Aker BP unlocks more North Sea hydrocarbons with minor oil and gas find

Aker BP hits minor oil and gas find in North Sea

Norwegian oil and gas company Aker BP has made a minor oil and gas discovery with its 2/8-19 well, which is located near the Valhall field in the North Sea offshore Norway.

Maersk Invincible rig; Courtesy of Maersk Drilling

Aker BP received a drilling permit for the well 2/8-19 from the Norwegian authorities in April 2022. The well was drilled about 10 kilometres north of the Valhall field in the Norwegian Sea and 270 kilometres southwest of Lista.

In an update on Wednesday, the Norwegian Petroleum Directorate (NPD) informed that Aker BP, as the operator of production licence 1085, valid until February 2027, had concluded the drilling of the wildcat well 2/8-19. This is the first exploration well in this production licence, which was awarded in APA 2020.

Aker BP has an ownership interest of 55 per cent in the licence and other licensees are DNO Norge with 25 per cent and Petero with the remaining 20 per cent.

The NPD explained that the primary exploration target for well 2/8-19 was to prove petroleum in reservoir rocks in Lower Pliocene clinoforms (Nordland Group) while the secondary exploration target was to prove petroleum in reservoir rocks in Middle Pliocene clinoforms (Nordland Group).

In the primary exploration target, well 2/8-19 encountered a 9-metre oil column in a sandstone reservoir with moderate to good reservoir quality totalling 56 metres in the Nordland Group. The directorate confirmed that the oil/water contact was proven at 703 metres below sea level while traces of petroleum were also observed in sandstone with moderate to poor reservoir quality deeper than the proven oil/water contact.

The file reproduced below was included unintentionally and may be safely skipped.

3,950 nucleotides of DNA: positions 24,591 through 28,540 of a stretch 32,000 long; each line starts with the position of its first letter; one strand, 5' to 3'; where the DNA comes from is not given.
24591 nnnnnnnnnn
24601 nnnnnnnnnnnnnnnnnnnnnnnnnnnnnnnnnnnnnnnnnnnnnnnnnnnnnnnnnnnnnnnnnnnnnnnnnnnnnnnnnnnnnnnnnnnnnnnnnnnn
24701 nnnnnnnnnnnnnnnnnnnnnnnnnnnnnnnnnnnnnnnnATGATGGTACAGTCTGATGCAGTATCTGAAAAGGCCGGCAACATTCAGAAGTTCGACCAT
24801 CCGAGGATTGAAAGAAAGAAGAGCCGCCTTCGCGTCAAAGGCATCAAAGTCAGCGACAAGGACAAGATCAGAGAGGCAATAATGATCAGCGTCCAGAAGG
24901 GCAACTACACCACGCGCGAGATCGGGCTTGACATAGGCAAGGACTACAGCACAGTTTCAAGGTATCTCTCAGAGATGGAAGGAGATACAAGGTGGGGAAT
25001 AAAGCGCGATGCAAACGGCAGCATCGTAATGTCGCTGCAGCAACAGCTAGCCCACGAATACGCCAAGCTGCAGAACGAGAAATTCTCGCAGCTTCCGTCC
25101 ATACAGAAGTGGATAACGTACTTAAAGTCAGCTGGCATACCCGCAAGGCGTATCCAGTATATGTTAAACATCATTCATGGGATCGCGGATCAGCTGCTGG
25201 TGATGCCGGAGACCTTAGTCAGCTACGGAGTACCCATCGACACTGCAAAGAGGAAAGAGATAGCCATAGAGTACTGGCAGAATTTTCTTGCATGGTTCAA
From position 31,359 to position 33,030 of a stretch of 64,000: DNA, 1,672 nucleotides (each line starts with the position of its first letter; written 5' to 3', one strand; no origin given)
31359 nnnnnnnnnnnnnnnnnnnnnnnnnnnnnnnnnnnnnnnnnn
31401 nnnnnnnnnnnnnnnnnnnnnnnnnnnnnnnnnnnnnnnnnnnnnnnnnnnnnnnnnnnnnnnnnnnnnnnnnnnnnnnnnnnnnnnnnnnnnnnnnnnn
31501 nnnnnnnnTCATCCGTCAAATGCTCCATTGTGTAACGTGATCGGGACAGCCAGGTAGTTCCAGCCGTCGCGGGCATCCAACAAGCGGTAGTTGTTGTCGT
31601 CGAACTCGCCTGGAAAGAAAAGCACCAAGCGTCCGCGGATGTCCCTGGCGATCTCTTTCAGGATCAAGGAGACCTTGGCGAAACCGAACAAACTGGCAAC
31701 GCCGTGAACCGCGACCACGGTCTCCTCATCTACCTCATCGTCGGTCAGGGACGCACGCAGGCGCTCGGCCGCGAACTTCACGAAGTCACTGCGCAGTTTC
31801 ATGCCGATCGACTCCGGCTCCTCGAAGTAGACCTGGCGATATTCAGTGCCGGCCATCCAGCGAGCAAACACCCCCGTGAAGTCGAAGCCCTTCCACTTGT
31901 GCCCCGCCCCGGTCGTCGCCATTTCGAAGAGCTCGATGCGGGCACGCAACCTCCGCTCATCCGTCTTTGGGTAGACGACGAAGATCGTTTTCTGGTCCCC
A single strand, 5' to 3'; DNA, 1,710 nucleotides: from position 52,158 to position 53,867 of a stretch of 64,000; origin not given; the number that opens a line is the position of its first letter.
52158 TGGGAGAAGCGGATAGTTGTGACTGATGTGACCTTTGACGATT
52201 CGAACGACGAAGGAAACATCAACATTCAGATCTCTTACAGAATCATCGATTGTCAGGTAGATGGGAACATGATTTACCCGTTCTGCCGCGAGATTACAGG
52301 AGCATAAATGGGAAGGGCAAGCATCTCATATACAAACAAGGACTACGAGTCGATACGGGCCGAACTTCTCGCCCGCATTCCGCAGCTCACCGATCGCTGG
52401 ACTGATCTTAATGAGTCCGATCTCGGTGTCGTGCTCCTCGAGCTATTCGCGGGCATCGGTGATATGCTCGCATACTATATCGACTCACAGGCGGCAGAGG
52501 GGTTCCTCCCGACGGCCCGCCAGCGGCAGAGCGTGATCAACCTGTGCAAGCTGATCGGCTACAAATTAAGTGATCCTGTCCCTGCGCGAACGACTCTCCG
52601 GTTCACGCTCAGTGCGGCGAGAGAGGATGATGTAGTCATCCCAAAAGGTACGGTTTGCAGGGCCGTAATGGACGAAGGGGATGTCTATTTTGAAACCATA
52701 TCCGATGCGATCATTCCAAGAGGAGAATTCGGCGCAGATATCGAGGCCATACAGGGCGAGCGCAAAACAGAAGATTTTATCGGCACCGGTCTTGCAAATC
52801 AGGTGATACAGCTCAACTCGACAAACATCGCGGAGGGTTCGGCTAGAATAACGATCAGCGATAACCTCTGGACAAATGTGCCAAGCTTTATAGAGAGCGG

In the secondary exploration target, the well encountered a 15-metre gas column in a sandstone reservoir totalling 68 metres, and reservoir quality varied from good (top) to poor (bottom). The NPD said that the gas/water contact was proven at a depth of 563 metres below sea level.

As detailed by the NPD, preliminary estimates place the size of the discovery between 0.6 and 1.9 million Sm3 of recoverable oil equivalent and the licensees will assess the discovery in regard to potential further delineation.

The Norwegian Petroleum Directorate stated that the well was not formation-tested, however, extensive data acquisition and sampling were carried out. The NPD also confirmed that the well 2/8-19 was drilled to a vertical depth of 806 metres below sea level and was terminated in the Nordland Group in the Pliocene.

According to the NPD, the water depth at the site is 69 metres and the well has been permanently plugged and abandoned. This well was drilled by the Maersk Drilling-owned Maersk Invincible jack-up rig, which was originally contracted in November 2017 under a five-year agreement, thanks to a joint jack-up alliance between Aker BP, Maersk Drilling and Halliburton.

Aker BP followed up on this deal in December 2021, when it decided to renew the frame agreement with Maersk Drilling for two jack-up rigs – Maersk Integrator and Maersk Invincible – for a five-year period. The deal also entailed a hybrid investment case, under which Maersk Drilling will outfit this ultra-harsh environment jack-up rig with hybrid, low-emission upgrades.

The Maersk Invincible is now headed to Denmark for classification, based on NPD’s statement.

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